Monday, November 20, 2006

I'm a stranger here myself

It's finally happened. Fall in the midwest is officially over. The farmers are already turning their fields over for next spring and every.single.leaf. has dropped to the ground. Back in the northeast, fall was my favorite time of year. You couldn't go very far without running into someone in an Irish knit sweater, an apple orchard or pumpkin farm complete with requisite hayride, and, of course, the hills covered in the splendor of autumn reds, oranges and golds. Here in the midwest, it just isn't quite the same. When I was speaking to the Ethiopian born son of our friends, he remarked that he liked the midwest just fine, but he missed his mountains. I thought about his comment quite a bit for many days to follow, and I realized something...I miss my mountains, too-especially this time of the year and especially the mountains that my parents now call home (although I still cannot bring myself to call their new home phone number, so for now I bask in the ability to dial the 203 area code that still exists on my mom's cell phone.)

His comments make me wonder about H and Baby T and what parts of their home they might be missing when they land here in this very, very flat place.

But as an adult, and one who has had NINE different addresses in THIRTEEN years, there are some things that have softened the loss of my homeland (and anyone who tells you that it's just all the same old US of A--definitely did NOT grow up in New England!) that I wish I would have shared with our friend's son:

First, being the new person gives you greater empathy for those who come and are newer than yourself. Remember what it felt like to be the "new guy" and look for opportunities to welcome those who are trying to find their way in a new place.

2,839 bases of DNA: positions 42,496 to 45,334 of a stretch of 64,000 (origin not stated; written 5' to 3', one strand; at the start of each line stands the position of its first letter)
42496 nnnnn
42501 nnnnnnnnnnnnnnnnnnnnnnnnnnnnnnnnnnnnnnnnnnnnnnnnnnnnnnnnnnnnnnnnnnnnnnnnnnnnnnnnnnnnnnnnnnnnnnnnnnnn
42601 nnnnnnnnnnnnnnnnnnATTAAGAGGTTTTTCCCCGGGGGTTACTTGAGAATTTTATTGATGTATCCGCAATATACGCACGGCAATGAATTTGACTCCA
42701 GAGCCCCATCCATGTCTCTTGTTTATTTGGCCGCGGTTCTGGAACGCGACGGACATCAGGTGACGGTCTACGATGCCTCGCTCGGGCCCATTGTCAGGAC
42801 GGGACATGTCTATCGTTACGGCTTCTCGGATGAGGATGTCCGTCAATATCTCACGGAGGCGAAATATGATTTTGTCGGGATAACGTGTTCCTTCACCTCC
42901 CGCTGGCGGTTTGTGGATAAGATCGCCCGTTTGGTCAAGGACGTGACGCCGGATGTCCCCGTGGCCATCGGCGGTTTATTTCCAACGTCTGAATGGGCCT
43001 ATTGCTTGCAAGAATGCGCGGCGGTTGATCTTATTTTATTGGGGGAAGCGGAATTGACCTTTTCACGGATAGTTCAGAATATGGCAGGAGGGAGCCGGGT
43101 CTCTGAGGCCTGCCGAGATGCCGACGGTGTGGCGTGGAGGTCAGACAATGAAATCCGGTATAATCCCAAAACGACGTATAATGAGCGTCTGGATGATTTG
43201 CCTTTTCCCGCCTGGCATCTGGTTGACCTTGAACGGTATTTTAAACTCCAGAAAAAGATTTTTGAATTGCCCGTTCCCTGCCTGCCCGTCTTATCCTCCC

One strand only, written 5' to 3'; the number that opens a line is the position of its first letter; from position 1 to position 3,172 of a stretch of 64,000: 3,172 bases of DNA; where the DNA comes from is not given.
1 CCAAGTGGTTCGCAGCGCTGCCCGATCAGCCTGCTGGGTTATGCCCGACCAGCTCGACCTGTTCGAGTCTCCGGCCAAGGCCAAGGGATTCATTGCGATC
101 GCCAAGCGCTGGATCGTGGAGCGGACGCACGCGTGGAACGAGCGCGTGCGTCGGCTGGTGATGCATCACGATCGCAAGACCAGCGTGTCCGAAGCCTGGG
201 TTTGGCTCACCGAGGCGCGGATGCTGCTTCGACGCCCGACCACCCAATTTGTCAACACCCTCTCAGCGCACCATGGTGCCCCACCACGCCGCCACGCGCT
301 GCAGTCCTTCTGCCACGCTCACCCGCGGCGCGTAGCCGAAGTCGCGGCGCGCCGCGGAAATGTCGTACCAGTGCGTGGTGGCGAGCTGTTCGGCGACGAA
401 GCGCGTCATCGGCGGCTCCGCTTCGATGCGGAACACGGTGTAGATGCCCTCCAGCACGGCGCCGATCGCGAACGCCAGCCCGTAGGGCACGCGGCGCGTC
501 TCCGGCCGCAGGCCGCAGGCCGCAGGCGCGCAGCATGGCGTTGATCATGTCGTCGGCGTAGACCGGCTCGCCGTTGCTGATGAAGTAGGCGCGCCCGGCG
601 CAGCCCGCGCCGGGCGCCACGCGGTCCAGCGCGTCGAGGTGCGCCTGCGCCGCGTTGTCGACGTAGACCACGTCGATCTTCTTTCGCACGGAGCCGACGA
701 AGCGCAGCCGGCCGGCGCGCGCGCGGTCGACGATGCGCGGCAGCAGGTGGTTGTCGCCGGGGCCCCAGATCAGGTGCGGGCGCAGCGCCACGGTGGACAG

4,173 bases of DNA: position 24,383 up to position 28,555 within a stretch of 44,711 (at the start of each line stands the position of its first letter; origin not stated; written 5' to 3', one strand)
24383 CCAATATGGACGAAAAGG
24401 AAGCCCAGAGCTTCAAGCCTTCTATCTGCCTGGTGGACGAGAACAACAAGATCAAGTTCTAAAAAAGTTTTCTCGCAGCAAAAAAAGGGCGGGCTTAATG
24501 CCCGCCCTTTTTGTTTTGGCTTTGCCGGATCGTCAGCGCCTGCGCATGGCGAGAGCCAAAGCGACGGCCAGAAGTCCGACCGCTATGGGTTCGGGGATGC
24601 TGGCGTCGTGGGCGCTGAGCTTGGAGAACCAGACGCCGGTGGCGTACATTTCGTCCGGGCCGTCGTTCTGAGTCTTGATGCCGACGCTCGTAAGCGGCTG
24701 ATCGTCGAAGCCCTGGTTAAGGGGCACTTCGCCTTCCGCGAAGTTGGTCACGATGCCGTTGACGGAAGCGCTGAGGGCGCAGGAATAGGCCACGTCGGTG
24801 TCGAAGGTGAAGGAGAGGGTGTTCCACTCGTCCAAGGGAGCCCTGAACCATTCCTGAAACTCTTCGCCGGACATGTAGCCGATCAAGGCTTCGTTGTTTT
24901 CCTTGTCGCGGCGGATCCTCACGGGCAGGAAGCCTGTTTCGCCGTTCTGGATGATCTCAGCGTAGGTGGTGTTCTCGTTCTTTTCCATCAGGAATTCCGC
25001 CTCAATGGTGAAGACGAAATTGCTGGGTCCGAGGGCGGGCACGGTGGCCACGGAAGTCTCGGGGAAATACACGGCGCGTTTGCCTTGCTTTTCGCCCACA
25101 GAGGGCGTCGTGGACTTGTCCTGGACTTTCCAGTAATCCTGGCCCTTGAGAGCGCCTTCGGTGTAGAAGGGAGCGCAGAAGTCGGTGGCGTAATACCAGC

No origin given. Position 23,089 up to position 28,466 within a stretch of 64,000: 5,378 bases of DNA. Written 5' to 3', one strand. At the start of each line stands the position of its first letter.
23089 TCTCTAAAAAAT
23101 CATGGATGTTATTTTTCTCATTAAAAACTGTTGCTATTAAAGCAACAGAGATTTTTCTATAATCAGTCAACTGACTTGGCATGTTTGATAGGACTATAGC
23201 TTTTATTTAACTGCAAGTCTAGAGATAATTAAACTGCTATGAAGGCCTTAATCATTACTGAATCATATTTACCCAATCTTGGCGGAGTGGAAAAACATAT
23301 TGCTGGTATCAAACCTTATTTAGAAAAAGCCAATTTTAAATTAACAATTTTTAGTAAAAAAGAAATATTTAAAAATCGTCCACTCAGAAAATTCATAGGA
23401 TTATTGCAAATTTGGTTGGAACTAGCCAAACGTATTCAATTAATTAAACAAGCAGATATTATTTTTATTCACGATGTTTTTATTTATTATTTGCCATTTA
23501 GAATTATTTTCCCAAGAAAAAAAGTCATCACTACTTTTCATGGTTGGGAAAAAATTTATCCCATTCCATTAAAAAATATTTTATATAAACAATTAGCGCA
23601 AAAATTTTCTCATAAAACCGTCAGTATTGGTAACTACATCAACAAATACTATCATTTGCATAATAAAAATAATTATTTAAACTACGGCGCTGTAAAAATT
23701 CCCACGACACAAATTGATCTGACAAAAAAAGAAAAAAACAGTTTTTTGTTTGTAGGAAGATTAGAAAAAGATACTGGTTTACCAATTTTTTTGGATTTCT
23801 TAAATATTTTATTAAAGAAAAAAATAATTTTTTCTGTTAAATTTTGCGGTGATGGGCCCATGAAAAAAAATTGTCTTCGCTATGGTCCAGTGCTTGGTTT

Second, each place that you go will have its own hallmarks. Germany just wouldn't be Germany without the Christkindlmarkt or the Schnell-Imbiss. Georgia and some of her fine Southern women gave me my first taste (and the recipe, after I couldn't find it in any cookbook!) for sweet tea. The rolling hills in Kentucky with the full hype of Derby Day, the history in New York (not to mention the pizza), and even the sweetness of Midwestern summer corn! I still hold dear the special things I grew up with, but I've added many more to the list as well.

Third, look for humor in the differences. My children stare at me blankly when I ask for my pocketbook until I rephrase the question using the word purse; then they laugh. And to hear someone ask for I-talian dressing still makes me chuckle.

Finally, it really is all good. So much of where we've been and what we've seen and the people we've met are all pretty much the same. Sure there are a few differences, but pop will still be soda, and football will still be soccer, and to me baked mostaccioli will always be baked ziti no matter what it's called. I even noticed the other day, while driving down one of the farm roads out by our house, that as the sun set just so in the wide-open sky against the back drop of a lone barn amidst the yellowing corn stalks...fall isn't so bad in the Midwest after all.


Giessenmom2 said...

The beauty is not so much in the place as it is in the person who sees it j. Our Lord has painted many master pieces... it is up to us to see them.

patjrsmom said...


Cath said...

My mother-in-law has some I-talian friends who shared their spaghetti recipe with her. The recipe is good but I giggle every time she mentions this fact. Living on the left coast has certainly boosted the numer of things that are different in each place we have lived, too. Que sera! When it's not driving me mad, that is. You offer some great insights on being the newcomer, thanks.